Mount Logan Climb: Facts & Information

Mount Logan is a huge mountain located in the Canadian territory of Yukon. It is the highest peak in Canada, with an elevation of 5,959 meters (19,551 ft). Mount Logan is a beautiful mountain in the Canadian Rockies. The mountain’s name is derived from a fur trader named Alexander Mackenzie who first reached its base in 1793. The mountain was named by him for Lord George Germain, secretary of state for war and the colonies at the time. 

The first recorded ascent of Mount Logan was by David Thompson in 1794. He ascended the north side via Kicking Horse Pass and then crossed over onto the south side via Mount Cartier (now called McBride Lake Pass).

Mount Logan has two main climbing routes: the Northwest and Northeast Ridges. The Northwest Ridge is considered more difficult than the Northeast Ridge because it requires climbers to travel over a steep glacier and through crevasse fields. The first approach is via the White Pass and Yukon route, which starts at the White Pass Ski Resort in British Columbia. The trail climbs Mount Logan via a series of switchbacks, with an elevation gain of 1,000 feet per mile (320 m/km).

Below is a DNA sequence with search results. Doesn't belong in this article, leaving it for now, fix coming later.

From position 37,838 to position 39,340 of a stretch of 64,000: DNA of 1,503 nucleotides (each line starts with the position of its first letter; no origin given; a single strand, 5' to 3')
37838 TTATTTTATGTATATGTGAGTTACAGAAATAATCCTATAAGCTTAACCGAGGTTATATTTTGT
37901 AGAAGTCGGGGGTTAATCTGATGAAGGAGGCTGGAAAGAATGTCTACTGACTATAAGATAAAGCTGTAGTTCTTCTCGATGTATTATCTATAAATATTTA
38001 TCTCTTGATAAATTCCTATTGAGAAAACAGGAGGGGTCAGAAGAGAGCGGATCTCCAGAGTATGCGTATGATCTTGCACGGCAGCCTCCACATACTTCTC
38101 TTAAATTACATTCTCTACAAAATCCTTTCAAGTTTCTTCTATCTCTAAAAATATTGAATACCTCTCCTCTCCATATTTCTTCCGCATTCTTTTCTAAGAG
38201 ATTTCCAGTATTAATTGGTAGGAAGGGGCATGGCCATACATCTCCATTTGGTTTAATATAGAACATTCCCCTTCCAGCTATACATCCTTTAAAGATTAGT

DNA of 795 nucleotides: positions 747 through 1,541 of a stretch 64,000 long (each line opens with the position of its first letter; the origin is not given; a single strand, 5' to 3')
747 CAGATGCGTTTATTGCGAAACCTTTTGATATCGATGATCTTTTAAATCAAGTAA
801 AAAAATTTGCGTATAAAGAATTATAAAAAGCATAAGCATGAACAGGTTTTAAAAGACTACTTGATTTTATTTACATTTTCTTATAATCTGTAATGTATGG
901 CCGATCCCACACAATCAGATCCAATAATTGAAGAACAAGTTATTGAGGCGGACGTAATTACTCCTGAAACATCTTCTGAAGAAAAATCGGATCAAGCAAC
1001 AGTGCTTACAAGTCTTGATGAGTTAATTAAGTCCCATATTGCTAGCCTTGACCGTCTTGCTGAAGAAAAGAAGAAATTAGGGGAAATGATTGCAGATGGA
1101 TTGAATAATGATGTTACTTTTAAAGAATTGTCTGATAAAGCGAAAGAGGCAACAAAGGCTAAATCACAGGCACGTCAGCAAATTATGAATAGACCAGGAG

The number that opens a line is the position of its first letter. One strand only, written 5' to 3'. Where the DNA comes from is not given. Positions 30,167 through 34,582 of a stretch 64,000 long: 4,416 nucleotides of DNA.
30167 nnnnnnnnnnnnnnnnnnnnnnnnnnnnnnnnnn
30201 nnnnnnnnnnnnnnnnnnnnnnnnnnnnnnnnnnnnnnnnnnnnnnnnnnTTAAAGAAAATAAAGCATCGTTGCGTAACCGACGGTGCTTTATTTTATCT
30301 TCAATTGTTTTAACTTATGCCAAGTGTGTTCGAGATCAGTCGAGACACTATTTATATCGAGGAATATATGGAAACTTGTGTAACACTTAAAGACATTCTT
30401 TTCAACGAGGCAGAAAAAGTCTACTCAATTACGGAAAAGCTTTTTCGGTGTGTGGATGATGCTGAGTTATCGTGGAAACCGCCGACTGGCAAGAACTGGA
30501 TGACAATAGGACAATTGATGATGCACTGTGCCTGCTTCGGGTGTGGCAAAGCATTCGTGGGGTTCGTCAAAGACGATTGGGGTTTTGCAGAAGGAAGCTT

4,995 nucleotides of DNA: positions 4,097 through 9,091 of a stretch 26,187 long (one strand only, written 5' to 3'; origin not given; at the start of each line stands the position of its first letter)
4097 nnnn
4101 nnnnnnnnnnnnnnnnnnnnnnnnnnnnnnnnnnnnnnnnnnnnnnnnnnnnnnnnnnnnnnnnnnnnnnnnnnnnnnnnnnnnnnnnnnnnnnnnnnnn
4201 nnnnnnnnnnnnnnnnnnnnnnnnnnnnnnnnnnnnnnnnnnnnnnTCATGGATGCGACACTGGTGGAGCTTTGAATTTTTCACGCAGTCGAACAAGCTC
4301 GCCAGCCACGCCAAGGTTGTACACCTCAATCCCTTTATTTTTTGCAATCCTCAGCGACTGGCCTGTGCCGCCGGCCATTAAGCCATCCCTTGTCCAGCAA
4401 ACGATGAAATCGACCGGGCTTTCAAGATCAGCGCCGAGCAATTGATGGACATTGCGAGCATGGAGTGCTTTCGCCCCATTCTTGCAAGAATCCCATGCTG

Another route begins at Golden’s Gate, Yukon Territory. This trail also starts out with a climb up several hundred feet before reaching its summit at an elevation of 2,843 meters (9,319 ft).

The climb up Mount Logan can be a long and strenuous one—and not everyone makes it to the top! The peak is known for its difficult conditions, which include high winds and cold temperatures that can drop below zero degrees Fahrenheit (F). It’s also known for having over 30 glaciers on its slopes. As per the difficuly Manaslu, Ama Dablam, Mera Peak Lhotse and Aconcagua climbs also require technical skills.  

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